I’m a yoga teacher, so when I bring up flexibility, people usually think I’m talking about physical abilities and how far someone can get into a particular pose… which, let me just say, is definitely important for your general health and wellbeing. But you DON’T have to be flexible to begin a yoga practice!! Your flexibility levels are highly individualized. Start where you are. Leave comparison at the door. Tune into your body and you will notice the changes in it when you begin.
But that’s not the flexibility I’m talking about here. I’ve been pondering more and more about the kind of adaptability that we can tap into when something unexpected happens. THAT type of flexibility.
I recently wrote a post called “Chaotic or Calm?” about how planning ahead and having a routine in your daily life can help ease stress levels. Time management and budgeting are super important and I’ve found that having some set structure in one’s day can help us get more done and make the most of the hours we’ve got in a day, AND make the most of the dollars we’ve got in our bank accounts too!
So yes, having a regular routine can have a huge impact on the quality of life we experience.
That said, total rigidity in our schedules and habits can negate the benefits of set structure because, let’s face it… shit happens, crises occur, and surprises (both happy and challenging) can spring up at any time. And when that is going on, we need to decide how to deal with those unexpected events in ways that work with the time management and budgeting habits we’ve put into place.
So, you might be wondering how that can even be a thing?
Listen to me here, there’s freedom to be found in structure!
How…? First off, its crucial that you are able to recognize what your biggest priorities and non-negotiables are in your life. Which daily and weekly things are at the top of your list? You know the ones. Those things that if they don’t happen, everything else seems to slide sideways real quick. Those are the ones that you strive to keep in place on the regular because taking care of them and knowing you have a plan in place to support them will definitely lighten your daily decision making load and there’s been studies that show that having to make less decisions can reduce stress and feelings of overwhelm. Oh yeah! And that’s going to set you up for success!
So let’s call those things your baseline. It’s what sets the tone and structure of both your days and weeks. A few less things to have to actively think about because they are part of your everyday habits. Check!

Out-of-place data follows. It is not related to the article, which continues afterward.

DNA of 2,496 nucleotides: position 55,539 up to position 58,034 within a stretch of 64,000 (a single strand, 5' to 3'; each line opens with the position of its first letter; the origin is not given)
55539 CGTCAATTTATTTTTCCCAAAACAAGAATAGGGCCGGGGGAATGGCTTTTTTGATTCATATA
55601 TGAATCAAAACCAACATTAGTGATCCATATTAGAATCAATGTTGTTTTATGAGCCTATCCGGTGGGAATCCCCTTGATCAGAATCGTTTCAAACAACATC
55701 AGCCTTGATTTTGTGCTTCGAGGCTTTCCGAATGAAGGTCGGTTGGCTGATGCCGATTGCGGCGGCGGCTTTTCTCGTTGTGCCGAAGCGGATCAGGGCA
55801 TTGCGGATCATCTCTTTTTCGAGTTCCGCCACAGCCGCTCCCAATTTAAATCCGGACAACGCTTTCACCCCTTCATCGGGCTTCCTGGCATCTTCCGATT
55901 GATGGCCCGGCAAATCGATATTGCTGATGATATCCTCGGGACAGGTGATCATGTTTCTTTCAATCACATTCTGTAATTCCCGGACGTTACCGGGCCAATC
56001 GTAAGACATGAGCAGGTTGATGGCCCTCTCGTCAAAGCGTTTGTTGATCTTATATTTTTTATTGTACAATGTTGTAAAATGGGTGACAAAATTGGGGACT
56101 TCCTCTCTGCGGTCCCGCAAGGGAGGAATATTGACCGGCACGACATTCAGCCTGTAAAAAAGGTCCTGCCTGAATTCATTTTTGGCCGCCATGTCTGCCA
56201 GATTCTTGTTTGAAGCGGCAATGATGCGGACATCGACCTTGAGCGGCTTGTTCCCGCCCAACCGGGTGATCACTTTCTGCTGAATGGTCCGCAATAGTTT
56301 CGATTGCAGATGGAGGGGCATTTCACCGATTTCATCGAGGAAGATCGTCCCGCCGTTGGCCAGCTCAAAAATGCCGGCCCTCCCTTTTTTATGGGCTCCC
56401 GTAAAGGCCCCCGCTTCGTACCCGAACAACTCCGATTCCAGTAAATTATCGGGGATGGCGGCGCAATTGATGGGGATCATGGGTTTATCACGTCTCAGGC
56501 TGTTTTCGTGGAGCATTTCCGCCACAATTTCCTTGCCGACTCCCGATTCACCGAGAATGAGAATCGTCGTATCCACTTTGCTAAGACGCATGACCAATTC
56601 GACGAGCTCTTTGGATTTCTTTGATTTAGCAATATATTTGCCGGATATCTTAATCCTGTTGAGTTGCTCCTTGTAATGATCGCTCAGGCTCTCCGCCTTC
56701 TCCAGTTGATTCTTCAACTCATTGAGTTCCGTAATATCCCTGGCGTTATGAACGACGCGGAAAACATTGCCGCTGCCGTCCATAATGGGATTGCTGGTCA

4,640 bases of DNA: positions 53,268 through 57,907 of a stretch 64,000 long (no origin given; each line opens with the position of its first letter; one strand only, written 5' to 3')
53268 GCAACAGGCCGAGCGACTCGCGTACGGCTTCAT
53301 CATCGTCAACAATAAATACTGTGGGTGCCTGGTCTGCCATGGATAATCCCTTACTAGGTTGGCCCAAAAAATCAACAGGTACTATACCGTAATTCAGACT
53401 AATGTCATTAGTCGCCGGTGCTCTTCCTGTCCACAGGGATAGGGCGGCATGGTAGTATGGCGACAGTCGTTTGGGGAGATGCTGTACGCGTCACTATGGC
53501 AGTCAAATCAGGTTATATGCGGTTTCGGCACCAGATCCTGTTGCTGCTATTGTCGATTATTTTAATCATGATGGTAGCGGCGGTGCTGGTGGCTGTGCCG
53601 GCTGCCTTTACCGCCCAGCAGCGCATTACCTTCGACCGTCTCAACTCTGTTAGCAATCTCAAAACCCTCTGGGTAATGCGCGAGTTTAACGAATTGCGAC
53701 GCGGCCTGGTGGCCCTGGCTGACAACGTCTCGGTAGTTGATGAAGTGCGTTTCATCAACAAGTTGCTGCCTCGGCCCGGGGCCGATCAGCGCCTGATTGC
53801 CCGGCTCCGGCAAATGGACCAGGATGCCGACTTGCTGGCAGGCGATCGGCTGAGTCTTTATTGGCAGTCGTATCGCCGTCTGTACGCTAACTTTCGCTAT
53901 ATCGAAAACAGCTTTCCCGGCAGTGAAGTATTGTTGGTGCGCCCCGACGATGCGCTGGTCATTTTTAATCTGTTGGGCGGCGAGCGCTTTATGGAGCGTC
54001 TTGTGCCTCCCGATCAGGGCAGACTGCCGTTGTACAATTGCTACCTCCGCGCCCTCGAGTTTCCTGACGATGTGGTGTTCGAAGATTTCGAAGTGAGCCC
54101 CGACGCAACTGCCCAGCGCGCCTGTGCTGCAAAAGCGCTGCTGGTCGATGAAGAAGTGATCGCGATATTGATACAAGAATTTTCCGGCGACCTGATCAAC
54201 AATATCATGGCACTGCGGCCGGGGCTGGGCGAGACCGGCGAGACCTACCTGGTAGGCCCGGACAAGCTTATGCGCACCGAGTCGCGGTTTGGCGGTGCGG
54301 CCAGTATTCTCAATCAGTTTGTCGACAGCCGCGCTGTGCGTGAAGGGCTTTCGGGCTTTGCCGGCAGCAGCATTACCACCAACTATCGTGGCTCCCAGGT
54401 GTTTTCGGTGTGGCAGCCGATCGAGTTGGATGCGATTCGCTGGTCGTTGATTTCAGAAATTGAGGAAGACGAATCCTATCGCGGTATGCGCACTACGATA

Having that kind of routine in place frees up your decision making for the secondary levels in your life. These are typically things that pretty much have to happen at some point, but not necessarily in exactly the same way every week. So maybe this might look like deciding what groceries you are going to buy that week (and subsequently knowing what meals you’ll be making), or maybe you have time blocked off to work out but you need to decide what that will look like based on the weather. You know, stuff like that.
Those are the sorts of habits I’m encouraging you to put in place so you’ve got some sense of routine in your life that happens without you having to think on it too much.
There is, however, one big caveat I want to put out there though… you need to let go of complete and utter rigidity in your routine (wait, what?), because that can actually work against you in the long run. This is where flexibility can be your best friend!
What does this sort of flexibility look like?
Well, first of all it doesn’t mean that if something comes up and you can’t avoid dealing with it in a way that won’t disrupt the regular flow you’ve got in place that you end up abandoning all that you’ve worked so hard to put in place. Please don’t do that.
Rather, tell yourself “this is temporary, but unavoidable,” (like an illness or injury) or “this is a special opportunity that we don’t want to miss out on,” (such as family visiting from out of town or winning tickets to an amazing show) or “this is something that I wasn’t expecting to buy or pay for, but its necessary or a very good deal on something we use all the time,” (say if the furnace breaks, or the jars of pasta sauce your family loves is on case lot sale and you can save a bundle!) You know, those times when someone is ill, someone is visiting, or there’s an amazing sale on something you use all the time or something has broken and absolutely has to get repaired or replaced.
You’re allowed to make exceptions when you really have to, and this doesn’t mean you’ve failed or you’re weak, or you’re undisciplined.
When and if you find yourself in this situation, check in with yourself and your family if needed. Then take a moment to properly assess what’s going on and how important it is. Be super honest with yourself. If it is something that you really can’t ignore or put off, then make your decision, act accordingly, and get back to your regular routine as soon as possible.
Structure, flexibility, and freedom. Make the best use of them!